The VDNKh publishes Information Bulletin of the VDNKh of the USSR, prospectuses, catalogs, brochures, and annual guidebooks; these also appear in English, German, and French. Each year the VDNKh attracts approximately 8 million people, including more than 200,000 visitors from abroad. In 1971 VDNKh of the USSR was awarded the Order of the Red Banner of Labor.
I. P. KUDRIAVTSEV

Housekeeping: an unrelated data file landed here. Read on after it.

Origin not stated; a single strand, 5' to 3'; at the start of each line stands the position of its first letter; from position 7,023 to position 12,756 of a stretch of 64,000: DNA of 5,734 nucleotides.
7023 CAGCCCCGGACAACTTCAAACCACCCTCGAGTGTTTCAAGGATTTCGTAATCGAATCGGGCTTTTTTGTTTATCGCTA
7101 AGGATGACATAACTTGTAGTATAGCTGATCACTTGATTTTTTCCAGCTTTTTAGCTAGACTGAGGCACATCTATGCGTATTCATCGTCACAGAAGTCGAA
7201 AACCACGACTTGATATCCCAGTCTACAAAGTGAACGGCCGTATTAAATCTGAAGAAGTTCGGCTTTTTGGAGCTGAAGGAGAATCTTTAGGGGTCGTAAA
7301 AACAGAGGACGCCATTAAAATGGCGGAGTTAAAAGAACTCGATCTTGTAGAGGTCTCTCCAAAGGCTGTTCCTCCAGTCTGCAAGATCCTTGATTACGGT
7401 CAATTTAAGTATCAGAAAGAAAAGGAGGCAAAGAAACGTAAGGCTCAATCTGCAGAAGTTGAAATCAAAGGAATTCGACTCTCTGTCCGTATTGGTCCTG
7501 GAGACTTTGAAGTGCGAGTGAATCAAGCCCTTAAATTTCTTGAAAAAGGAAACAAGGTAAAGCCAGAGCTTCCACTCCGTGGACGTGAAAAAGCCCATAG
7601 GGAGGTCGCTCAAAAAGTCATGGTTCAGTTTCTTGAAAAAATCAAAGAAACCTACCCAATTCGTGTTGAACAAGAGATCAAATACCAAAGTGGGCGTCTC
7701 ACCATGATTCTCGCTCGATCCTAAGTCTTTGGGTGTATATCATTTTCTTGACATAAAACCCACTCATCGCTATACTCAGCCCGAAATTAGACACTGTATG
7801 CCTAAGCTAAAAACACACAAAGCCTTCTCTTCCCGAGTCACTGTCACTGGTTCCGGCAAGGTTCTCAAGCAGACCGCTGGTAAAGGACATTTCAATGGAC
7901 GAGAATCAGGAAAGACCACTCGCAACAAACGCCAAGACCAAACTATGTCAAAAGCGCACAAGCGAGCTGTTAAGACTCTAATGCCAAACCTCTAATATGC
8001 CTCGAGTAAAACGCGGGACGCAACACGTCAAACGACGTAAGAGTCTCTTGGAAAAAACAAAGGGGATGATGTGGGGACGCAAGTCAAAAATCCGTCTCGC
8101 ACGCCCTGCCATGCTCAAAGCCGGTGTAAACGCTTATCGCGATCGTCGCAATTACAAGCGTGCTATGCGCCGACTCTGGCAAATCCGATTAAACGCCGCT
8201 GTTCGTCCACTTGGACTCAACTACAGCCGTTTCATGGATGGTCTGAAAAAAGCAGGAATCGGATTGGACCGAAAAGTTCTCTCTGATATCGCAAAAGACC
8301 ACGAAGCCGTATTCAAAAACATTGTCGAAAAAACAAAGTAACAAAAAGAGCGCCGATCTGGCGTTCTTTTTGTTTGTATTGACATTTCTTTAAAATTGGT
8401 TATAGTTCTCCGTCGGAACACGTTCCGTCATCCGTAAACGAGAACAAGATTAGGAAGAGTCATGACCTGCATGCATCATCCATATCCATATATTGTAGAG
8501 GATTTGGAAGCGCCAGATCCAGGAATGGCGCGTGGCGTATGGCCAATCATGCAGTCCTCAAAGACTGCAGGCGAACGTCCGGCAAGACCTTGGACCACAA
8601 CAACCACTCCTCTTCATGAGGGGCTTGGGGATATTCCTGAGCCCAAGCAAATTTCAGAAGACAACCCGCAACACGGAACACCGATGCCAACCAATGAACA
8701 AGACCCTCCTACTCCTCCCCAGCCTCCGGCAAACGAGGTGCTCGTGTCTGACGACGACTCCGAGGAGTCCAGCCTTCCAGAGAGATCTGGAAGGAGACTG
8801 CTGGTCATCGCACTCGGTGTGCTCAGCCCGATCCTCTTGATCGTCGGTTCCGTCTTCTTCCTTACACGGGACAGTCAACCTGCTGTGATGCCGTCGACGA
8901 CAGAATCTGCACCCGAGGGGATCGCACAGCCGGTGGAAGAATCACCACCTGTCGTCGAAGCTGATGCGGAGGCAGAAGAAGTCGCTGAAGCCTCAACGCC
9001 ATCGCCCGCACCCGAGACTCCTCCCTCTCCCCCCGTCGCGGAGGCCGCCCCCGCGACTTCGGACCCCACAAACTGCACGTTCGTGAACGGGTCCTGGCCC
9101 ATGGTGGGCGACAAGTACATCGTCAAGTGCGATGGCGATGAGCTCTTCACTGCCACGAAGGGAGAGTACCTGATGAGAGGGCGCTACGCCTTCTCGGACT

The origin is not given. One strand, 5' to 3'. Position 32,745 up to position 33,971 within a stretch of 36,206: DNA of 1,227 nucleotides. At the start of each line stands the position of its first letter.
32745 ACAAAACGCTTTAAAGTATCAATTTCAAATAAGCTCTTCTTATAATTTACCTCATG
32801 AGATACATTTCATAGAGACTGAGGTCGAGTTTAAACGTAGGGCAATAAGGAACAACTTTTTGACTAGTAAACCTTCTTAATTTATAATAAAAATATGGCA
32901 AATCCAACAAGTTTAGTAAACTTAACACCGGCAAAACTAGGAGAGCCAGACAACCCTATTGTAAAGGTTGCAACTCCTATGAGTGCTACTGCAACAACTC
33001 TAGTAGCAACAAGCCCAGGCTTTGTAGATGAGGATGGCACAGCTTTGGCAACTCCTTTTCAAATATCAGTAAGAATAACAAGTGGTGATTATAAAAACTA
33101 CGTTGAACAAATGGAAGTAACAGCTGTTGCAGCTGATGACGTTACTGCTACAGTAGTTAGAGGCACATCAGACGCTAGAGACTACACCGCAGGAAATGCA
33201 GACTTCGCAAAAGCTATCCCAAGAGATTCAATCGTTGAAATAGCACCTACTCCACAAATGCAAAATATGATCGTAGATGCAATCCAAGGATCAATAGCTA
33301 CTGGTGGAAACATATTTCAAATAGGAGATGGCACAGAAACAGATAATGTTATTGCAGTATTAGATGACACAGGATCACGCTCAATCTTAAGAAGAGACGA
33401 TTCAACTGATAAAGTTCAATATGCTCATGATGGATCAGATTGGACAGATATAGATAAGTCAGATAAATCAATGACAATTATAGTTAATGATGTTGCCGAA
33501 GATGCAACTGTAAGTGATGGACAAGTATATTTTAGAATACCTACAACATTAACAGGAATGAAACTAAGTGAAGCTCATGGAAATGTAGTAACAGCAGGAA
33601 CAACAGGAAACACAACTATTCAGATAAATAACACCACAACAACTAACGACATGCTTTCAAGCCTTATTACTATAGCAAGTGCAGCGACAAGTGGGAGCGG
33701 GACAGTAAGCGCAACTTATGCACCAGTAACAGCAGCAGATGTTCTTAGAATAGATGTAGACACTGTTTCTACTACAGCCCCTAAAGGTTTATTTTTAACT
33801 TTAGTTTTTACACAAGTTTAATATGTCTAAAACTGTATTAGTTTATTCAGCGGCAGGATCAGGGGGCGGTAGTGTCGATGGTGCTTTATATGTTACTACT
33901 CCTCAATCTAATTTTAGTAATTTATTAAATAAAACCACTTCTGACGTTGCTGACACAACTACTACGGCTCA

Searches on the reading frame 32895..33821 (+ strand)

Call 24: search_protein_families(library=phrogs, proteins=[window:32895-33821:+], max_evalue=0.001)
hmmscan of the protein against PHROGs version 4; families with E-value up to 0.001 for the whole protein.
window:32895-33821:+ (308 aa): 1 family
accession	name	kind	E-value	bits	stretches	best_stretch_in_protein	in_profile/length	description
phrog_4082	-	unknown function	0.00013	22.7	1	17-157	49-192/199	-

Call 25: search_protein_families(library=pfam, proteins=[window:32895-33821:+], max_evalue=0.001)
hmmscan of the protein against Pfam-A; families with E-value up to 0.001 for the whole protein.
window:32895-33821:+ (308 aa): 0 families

The architectural appearance of the VDNKh of the USSR has been determined for the most part by the planning and construction of the former Ail-Union Agricultural Exhibition (VSKhV) in 1939 and 1954, which was designed by distinguished Soviet architects (including V. A. Shchuko, V. G. Gel’freikh, and K. S. Alabian), artists (including B. V. loganson, M. S. Sar’ian, and A. A. Deineka), sculptors (including S. D. Merkurov, G. I. Motovilov, and V. P. Vornoskov), and craftsmen of the national arts. The principles guiding the architectural and spatial composition of the VDNKh complex were established by the general plan for the 1939 VSKhV (designed by the architect V. K. Oltarzhevskii). A complex of multipurpose buildings, put together according to a principle of successive expansion of a series of perspectives corresponding to the main sections of the exhibition, was created on the grounds, which are landscaped and carefully maintained to further the overall effect. Felicitous architectural decisions strengthened the expressiveness of several pavilions, notably the Main Pavilion, Mechanization Pavilion, and the pavilions of the Armenian SSR and of the Uzbek SSR (now the pavilions Public Health and Soviet Culture). A rest area was added to the exhibition grounds. The basic elements of the 1939 VSKhV plan were further developed in the general plan for the 1954 VSKhV (under the direction of A. F. Zhukov and R. R. Kliks), under which most of the buildings were remodeled or rebuilt. However, this work was marked in some cases by tasteless eclecticism, stylizing, and embellishment. Since the organization of the VDNKh of the USSR, the exhibition grounds have grown considerably, and the rest area and show areas have been expanded and developed. After 1955 many pavilions were extensively rebuilt and their architectural appearance changed; several dozen new pavilions were built in contemporary architectural designs using modern construction materials and structures (Radio Electronics, 1958; Chemical Industry, 1967).